May 5, 2023
Members of the Olin College faculty + staff were recently invited to the Crescent Room in the Campus Center to watch two student teams present their final projects for the impact-centered Olin courses: Environmental Consulting at Olin (ECO) and Change at Olin.
(L to R): Students from the Environmental Consulting at Olin (ECO) course pose for a photo. ECO Team member, Camden Droz '26 was out on the day the photo was taken. On the right, the team from Change at Olin are pictured after giving their presentation.
Utilizing our 2022-2027 Strategic Plan as grounding and a guide, Olin is working to advance the vision of Engineering for Everyone through impact-centered education. In practice, this means developing new educational approaches, and working with organizations and people to create positive transformation not only inside Olin, but outside as well.
Making the world a better place - through doing.
Two examples of this doing and engaging of Olin students to create authentic impact are the Olin courses: Environmental Consulting at Olin (ECO) and Change at Olin - with a good look into both classes taking place last month during student team final presentations in the Campus Center.
Video at bottom of story
Creating a New Centralized Waste Bin Program on Campus
Kelly Stellmacher ‘25, a sophomore mechanical engineering major, presented first for their team from the Environmental Consulting at Olin (ECO) course, taught by Carrie Nugent, associate professor of computational physics, and Claire Rodgers, associate energy engineer.
The ECO class - launched in Spring 2020, focuses on reducing Olin’s greenhouse gas emissions. To do that, this year's cohort of Rizza Anderson ‘25, Camden Droz ‘26, Belen Hutchins ‘26, Kelly Stellmacher ‘25, Brooke Moss ‘25, Brooklyn Wakefield '25, and Ike Walker '26, are creating centralized waste bin areas in the Campus Center and in Milas Hall.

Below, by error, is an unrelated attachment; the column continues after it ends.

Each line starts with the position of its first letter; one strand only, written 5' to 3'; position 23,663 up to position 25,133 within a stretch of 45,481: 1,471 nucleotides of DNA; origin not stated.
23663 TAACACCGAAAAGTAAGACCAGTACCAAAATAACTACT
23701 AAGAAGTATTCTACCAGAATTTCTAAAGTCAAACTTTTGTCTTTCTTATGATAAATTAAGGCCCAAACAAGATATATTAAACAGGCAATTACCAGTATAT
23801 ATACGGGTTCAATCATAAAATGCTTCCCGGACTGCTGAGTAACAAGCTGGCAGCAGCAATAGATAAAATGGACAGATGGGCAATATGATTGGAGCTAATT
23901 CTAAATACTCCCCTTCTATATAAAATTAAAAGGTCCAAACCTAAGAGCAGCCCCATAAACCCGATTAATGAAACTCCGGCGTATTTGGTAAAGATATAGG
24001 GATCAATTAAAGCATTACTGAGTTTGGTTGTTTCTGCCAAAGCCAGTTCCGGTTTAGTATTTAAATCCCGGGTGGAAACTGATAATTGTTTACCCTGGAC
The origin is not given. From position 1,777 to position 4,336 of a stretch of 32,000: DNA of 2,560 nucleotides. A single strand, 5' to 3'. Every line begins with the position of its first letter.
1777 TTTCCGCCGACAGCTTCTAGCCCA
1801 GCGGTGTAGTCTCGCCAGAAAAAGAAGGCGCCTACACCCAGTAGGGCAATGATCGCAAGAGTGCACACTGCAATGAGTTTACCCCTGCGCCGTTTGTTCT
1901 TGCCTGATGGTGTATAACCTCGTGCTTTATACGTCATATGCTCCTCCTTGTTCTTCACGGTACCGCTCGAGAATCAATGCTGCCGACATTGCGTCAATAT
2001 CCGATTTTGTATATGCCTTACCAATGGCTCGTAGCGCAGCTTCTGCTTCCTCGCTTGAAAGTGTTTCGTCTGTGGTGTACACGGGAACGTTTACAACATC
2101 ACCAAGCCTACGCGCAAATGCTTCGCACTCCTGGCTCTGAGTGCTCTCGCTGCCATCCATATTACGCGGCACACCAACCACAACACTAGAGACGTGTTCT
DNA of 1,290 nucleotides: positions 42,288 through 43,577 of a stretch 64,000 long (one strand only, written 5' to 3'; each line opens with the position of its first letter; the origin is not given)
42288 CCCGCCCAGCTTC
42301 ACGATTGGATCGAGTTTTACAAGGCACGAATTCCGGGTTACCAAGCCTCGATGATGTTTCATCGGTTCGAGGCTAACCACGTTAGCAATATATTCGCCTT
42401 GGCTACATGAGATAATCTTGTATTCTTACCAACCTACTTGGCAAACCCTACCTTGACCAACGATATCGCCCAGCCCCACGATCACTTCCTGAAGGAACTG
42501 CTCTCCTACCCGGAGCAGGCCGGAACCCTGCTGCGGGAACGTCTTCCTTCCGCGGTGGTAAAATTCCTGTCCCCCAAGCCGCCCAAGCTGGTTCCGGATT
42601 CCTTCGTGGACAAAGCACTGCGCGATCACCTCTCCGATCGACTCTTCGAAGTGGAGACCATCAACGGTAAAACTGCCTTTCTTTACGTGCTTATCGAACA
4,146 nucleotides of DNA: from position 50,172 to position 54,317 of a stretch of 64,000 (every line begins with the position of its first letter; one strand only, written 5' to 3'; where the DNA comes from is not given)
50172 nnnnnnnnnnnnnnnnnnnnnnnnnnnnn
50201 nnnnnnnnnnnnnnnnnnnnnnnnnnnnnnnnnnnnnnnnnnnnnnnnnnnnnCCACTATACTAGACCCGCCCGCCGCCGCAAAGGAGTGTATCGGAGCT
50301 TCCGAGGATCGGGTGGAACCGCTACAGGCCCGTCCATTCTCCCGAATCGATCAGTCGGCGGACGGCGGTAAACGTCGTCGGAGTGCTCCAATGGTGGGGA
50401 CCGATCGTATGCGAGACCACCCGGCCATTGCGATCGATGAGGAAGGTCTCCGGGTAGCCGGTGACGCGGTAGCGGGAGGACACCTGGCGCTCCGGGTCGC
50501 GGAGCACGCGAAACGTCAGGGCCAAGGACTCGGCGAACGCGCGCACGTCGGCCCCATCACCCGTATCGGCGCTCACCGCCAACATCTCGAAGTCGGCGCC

With this new program the team is ultimately hoping people will bring their waste and recycling to centralized areas, thereby reducing trash that goes to the incinerator, increasing composting to reduce emissions and creating compost for local farms and also decreasing the time burden on custodians who check individual offices.
"The general plan for these changes is that we're trying to centralize the waste systems in Milas Hall and the Campus Center in order to promote environmental and personal positive changes," says Kelly '25.
In each centralized location, the team's idea is to have a black waist bin, new recycling bins for mixed recycling and cardboard, a yellow E-Waste bin, a blue compost bin, and a small orange battery bin.
"We're separating out the cardboard too, so it can be taken to a separate facility where it's worth a little bit more," says Kelly.
Before they implement the full system, the students are testing out a “pilot” of the centralized bin idea on only a few campus locations: the third-floor copier room (327) and kitchenette (325) of the Campus Center, and in 235 and the 252 kitchenettes of Milas Hall. Over two weeks, the students plan to add and take away components of the pilot and custodians will not empty bins in a number of offices in the Campus Center and Milas Hall.
The team is also soliciting feedback throughout the pilot to help iterate as they go, working to refine the final design and process. They have QR codes displayed above the bins that link to the team's survey, and they've interviewed employees in and around Milas Hall, custodians and facilities staff, and had a design review with students in the Olin Materials Creation, Consumption, and Impact (MCCI) class.
A good example of this refining took place early, during the initial research stage when the students went through all of the garbage bins in Milas Hall at the end of a regular day. They found instances where bins that were supposed to be recycling had compostable cups and paper towels in them, which led to some ideas on how to make it all work better.